If I believed that my child had a sin nature that predisposed him to evil, that would certainly predispose me to interpret his actions very negatively.
When he takes toys from other children, I could see it as selfishness. Instead, I am free to notice that he also spontaneously gives his toys to others. He is just starting to experience social interaction and he will be working on social skills for the rest of his life. The learning happens one step at a time, and I will try to encourage him as much as I can to find the balance between thinking of others and taking care of himself.
When he screeches for me to pick him up, I could see it as manipulation. Instead, I am free to see that he is just learning to feel and communicate, and crying is one of his main tools of communication right now. It is good that he uses those sounds to help me see when he is upset. After all, he is dependent on me for his physical and emotional well-being. His feelings are real to him and just as valid as mine. I want to be aware of his feelings so I can make the best decisions possible for our family as a whole.
My child is not depraved. He is a good person with a lot of potential.
Second, I no longer believe that spanking is a necessary part of parenting, so I won’t feel like a bad parent for not hitting my child.
When my son was only 9 months old, I was horrified to discover that my first impulse was to smack his hand to stop him from touching things after I said no. I had this impulse even though I have not been in the fundamentalist culture for almost 10 years now. Luckily, I did not follow through on that impulse–in what world is it right for an adult to hit an infant??? In the fundamentalist world it is not only acceptable, but also necessary, according to Reb Bradley’s book “Child Training Tips”, Richard Fugate’s book “What the Bible Says About Child Training,” and Michael Pearl’s book, “To Train Up a Child.”
Contrary to these fundamentalist teachings, I believe that my child is a person who deserves to be treated with respect. Purposefully causing physical pain to a child is inhumane and disrespectful. Besides the physical pain, spanking promotes feelings of shame and badness because it causes the parent and child to focus on the negative. And it doesn’t have any redeeming qualities, since it doesn’t achieve anything besides short-term fear-based behavioral modification.
I prefer an approach to parenting that is about teaching, not punishment. Spanking is a punishment tool rather than a teaching tool because it has no real connection to the child’s misbehavior. Children can learn better from a positive and affirming relationship with their parent. They can learn from open discussion and good examples. They can learn from making things right when they hurt someone else. That relationship dynamic will prepare them much better for adulthood than experiencing the physical and emotional pain of spanking.
Many fundamentalist parents see their role as preparing their children for a relationship with God. But rather than focusing on displaying God’s love and patience to their children, they focus on demanding respect and obedience from their children, hoping that their children will grow up to be more obedient to God. So, just like the parents are not allowed to question God’s Word or feel angry at him, their children are not allowed to question or be upset at the parents. Just like the parents believe there are consequences for disobeying God, they impose consequences on their own disobedient children. Just like the parents believe that God judges their hearts and motives, they also judge their own children’s hearts and motives. As parents, they become obsessed with authority because they feel that their children’s eternal souls are at stake.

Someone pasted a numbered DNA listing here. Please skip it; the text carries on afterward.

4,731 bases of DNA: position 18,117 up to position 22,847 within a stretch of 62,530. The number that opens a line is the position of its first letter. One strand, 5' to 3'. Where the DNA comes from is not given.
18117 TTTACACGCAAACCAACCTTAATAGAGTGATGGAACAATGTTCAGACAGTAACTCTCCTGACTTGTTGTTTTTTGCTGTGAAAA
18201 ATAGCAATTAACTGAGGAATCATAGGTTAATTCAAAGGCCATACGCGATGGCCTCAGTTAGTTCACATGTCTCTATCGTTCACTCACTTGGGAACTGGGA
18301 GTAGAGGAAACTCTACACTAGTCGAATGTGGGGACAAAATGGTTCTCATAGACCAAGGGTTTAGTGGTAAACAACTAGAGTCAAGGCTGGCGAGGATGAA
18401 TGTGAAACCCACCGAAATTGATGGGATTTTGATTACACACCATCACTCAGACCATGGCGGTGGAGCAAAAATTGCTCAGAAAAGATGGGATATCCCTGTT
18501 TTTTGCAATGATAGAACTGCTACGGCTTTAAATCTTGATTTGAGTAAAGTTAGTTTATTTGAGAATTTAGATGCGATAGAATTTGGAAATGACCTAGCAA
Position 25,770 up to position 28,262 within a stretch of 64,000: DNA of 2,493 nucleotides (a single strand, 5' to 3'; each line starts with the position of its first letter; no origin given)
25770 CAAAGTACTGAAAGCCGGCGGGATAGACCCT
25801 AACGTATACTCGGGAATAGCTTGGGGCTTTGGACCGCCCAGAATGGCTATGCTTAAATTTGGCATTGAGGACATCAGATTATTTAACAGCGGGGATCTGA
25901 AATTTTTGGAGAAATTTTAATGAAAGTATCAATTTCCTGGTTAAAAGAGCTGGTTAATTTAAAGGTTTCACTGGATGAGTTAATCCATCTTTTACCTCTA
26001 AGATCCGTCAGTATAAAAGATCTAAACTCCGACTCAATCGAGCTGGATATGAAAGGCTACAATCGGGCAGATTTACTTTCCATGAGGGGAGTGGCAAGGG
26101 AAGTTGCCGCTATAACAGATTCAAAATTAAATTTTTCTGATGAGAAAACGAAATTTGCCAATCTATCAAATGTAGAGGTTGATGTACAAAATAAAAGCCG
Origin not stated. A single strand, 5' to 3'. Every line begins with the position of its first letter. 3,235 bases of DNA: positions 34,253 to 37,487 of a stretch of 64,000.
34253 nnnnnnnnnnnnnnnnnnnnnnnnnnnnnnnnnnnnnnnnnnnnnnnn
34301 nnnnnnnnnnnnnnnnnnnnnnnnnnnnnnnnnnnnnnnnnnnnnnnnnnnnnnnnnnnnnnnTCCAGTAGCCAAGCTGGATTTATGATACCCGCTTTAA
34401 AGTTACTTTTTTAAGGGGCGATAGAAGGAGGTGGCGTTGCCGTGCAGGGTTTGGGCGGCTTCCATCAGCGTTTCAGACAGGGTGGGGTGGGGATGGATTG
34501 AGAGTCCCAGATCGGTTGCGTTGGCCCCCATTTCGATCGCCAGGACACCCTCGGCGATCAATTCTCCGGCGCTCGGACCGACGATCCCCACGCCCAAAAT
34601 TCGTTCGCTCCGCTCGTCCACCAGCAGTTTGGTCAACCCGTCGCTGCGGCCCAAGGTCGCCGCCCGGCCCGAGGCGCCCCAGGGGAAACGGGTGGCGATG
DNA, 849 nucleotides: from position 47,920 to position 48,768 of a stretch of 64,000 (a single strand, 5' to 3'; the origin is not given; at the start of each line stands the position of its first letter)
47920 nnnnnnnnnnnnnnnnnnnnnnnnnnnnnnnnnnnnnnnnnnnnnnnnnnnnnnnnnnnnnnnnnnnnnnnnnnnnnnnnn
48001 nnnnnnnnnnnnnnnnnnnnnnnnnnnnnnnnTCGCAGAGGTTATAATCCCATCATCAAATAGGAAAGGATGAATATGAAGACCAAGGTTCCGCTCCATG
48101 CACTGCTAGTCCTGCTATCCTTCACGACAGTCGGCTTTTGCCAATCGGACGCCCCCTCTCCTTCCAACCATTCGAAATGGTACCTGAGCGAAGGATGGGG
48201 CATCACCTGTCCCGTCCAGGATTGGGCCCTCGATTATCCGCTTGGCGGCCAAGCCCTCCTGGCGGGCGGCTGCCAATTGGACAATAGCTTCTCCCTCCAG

Due to my shifting opinions about the Bible, reality is not black and white to me anymore. I don’t feel like my role in life is to unquestioningly obey God as revealed in the Bible; instead, I have responsibility to decide for myself what is right and loving in today’s world. I want to promote those values in my relationship with my child as well.
So instead of obsessing about obedience and authority, I want to foster an environment where my child can thrive, discover his interests, and find his place in the world. I want him to feel confident, to think, to question, to choose for himself, to say yes and to say no. The end result of parenting should be a happy and independent adult who knows that I will love him no matter what, no matter how different from me he is.
In conclusion, although I am sure that there are good fundamentalist parents out there, I would not have been a good parent as a fundamentalist. I am grateful for the opportunity to do things differently in my family.
Latebloomer is on a journey away from the ideals she was raised with in the conservative homeschooling culture. Becoming a wife and mother has prompted her to re-evaluate her childhood experiences in an effort to avoid repeating those mistakes. Her blog Past Tense Present Progressive is her place for sorting through her thoughts.
NLQ Recommended Reading …
‘Breaking Their Will: Shedding Light on Religious Child Maltreatment‘ by Janet Heimlich
‘Quivering Daughters‘ by Hillary McFarland
‘Quiverfull: Inside the Christian Patriarchy Movement‘ by Kathryn Joyce